As that warm weather heat wave prepares to hit, it’s important that we prepare for what’s to come. Hot days spent on a boat, laying by the pool, playing volleyball with friends… the possibilities are endless and the weather is sure to be perfect. But, because the weather is so nice, the possibility for heat stroke is quite high. Having a heat stroke can be very dangerous, and sometimes deadly. But, how do you prevent it? And what can you do in the event of a heat stroke?
Heat Stroke: Signs, Symptoms, Prevention, and Treatment
What is a heat stroke?
First, it’s important to know that they occur when your body temperature is dramatically elevated, and is actually a form of hypothermia. This form of hypothermia can actually be fatal if not treated quickly and properly.
What do I watch out for?
Symptoms can be a lack of sweat, disorientation, confusion, dizziness, a lack of sweat, nausea, and red skin among other factors. The strongest indicator his that lack of sweat and the confusion. If you see someone experiencing symptoms such as these, it’s important to begin treatment immediately.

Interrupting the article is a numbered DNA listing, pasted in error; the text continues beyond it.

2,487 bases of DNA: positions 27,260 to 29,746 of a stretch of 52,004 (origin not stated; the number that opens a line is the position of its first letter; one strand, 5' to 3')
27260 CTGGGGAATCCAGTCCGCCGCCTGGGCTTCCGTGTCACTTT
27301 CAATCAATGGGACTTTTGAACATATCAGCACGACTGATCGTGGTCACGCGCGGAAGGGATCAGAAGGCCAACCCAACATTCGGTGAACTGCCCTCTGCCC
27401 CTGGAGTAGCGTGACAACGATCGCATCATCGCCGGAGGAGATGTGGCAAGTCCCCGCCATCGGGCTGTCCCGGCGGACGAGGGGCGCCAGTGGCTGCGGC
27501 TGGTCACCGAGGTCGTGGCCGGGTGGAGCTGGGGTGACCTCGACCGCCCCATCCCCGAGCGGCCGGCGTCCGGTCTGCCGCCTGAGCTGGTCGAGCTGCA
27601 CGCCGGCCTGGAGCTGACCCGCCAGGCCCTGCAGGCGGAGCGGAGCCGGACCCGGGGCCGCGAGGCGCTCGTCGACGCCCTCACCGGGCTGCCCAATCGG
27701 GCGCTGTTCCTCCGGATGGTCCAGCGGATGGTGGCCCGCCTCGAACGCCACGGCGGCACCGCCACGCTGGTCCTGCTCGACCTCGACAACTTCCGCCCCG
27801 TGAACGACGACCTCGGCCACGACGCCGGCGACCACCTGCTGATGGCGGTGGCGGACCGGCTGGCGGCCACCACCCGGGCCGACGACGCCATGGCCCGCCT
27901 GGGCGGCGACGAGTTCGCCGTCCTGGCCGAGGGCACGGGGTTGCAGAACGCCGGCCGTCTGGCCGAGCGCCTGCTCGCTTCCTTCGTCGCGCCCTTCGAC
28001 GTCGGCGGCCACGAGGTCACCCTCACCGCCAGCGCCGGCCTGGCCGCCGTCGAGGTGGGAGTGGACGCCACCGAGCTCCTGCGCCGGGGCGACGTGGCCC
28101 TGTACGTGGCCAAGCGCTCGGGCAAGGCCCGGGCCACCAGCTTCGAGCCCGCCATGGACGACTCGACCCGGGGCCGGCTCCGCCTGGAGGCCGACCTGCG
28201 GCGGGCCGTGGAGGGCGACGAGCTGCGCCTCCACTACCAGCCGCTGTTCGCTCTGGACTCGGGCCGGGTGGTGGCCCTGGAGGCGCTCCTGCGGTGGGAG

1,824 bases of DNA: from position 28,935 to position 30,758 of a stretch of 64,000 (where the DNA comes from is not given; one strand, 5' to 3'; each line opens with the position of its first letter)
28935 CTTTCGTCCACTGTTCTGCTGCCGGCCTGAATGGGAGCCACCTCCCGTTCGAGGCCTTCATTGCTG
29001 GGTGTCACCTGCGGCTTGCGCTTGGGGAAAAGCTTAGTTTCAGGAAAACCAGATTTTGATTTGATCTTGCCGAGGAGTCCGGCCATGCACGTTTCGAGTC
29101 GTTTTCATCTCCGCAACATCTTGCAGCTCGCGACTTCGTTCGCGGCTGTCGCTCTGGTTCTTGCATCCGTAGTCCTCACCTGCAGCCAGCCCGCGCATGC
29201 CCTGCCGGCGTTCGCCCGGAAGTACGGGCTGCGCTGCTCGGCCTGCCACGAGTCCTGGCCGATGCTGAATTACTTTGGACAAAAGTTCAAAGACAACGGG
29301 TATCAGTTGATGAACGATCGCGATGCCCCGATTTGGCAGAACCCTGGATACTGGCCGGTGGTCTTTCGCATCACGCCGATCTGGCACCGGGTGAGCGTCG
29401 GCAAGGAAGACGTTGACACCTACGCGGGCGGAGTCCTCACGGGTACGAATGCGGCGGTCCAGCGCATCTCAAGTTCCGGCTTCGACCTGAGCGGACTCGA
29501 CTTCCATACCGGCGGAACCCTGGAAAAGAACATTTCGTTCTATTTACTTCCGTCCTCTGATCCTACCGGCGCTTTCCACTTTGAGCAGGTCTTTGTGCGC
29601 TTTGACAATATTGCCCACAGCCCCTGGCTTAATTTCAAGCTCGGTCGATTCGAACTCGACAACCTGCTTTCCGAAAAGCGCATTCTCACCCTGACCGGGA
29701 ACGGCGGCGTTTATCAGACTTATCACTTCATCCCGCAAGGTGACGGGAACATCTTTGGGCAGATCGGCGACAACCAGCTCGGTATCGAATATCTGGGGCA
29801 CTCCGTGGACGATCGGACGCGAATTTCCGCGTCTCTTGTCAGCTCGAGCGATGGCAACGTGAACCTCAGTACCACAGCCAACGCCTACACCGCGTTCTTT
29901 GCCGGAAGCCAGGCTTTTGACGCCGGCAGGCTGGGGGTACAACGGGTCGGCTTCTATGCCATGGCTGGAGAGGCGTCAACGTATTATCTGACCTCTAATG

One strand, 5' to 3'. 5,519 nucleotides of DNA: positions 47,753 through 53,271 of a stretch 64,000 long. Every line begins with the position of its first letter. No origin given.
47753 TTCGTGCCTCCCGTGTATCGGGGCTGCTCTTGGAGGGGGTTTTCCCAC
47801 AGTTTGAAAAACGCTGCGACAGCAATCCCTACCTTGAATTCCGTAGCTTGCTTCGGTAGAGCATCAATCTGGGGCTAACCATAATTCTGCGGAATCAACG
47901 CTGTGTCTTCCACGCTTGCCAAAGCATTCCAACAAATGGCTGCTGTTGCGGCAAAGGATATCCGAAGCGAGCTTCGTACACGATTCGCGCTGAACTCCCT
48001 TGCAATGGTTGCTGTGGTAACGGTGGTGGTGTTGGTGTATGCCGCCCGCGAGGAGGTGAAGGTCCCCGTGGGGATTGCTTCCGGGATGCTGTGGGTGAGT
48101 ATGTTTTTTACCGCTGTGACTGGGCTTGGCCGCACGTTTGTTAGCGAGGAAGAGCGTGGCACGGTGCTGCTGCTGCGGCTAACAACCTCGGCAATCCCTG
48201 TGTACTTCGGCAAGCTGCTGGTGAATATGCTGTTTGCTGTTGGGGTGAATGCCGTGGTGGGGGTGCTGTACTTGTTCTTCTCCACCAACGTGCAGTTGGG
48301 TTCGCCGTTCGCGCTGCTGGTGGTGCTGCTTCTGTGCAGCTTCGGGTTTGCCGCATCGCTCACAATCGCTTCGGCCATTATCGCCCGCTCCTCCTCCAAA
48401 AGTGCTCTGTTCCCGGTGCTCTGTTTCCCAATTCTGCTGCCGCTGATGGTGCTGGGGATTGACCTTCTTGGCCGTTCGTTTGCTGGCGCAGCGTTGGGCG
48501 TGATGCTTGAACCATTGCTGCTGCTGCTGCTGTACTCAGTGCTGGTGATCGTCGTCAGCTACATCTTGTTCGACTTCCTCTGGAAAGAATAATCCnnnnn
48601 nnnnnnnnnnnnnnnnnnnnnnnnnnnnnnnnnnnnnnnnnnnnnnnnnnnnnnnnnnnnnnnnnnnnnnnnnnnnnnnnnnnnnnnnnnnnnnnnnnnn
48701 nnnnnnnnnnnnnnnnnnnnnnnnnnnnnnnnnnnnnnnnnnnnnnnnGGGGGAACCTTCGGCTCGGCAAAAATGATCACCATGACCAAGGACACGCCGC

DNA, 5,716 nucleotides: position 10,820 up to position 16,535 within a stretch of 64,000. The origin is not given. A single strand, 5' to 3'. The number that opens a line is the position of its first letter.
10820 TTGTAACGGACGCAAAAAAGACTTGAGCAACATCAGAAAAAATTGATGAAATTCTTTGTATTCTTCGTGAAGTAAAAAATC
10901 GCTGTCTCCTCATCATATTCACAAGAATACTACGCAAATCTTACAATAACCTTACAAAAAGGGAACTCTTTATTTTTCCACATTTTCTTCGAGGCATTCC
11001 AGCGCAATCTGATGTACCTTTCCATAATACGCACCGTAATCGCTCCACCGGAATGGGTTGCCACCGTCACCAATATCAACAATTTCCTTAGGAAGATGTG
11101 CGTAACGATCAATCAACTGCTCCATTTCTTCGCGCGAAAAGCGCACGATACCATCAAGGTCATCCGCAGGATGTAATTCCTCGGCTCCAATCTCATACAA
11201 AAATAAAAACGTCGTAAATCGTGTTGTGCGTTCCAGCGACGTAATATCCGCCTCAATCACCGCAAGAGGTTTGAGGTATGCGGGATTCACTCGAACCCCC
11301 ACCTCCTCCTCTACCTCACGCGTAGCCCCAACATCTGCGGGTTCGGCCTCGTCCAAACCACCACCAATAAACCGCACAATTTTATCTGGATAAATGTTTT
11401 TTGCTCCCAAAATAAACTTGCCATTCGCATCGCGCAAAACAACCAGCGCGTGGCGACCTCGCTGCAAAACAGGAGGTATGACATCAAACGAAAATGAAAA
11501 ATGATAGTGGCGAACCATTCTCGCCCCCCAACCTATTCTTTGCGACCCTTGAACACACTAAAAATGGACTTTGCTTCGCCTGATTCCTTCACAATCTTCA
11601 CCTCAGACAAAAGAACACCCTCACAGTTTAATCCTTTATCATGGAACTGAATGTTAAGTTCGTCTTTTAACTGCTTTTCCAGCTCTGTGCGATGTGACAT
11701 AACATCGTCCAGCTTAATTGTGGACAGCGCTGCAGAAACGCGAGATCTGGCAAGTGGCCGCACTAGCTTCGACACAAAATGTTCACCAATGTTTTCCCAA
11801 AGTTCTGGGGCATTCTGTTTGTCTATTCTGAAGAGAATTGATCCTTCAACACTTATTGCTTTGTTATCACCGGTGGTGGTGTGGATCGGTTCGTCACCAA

How do you treat it?
If someone you know is experiencing a heat stroke, it’s important to cool them down as quickly as possible. Get to a shaded or air-conditioned area quickly, cover them with cold, wet cloths or put them into a cold shower. Then, it’s time to rehydrate. Drink water, replenish those lost liquids in the body. As you do this, call for emergency services if the treatment is not working effectively.
If not treated quickly and effectively, heat stroke can lead to a further stroke, coma, and extreme illness.
Who is the most at-risk for heat stroke?
Individuals who are outside, physically exerting themselves for extended periods of time. Say, someone who works in the lawn care business or athletes who are practicing outdoors. Elderly people are also at a higher risk due to the fact that many medications they might be taking make them more vulnerable to heat and dehydration. Lastly, children and pets left inside of vehicles are at an extremely high risk of being affected.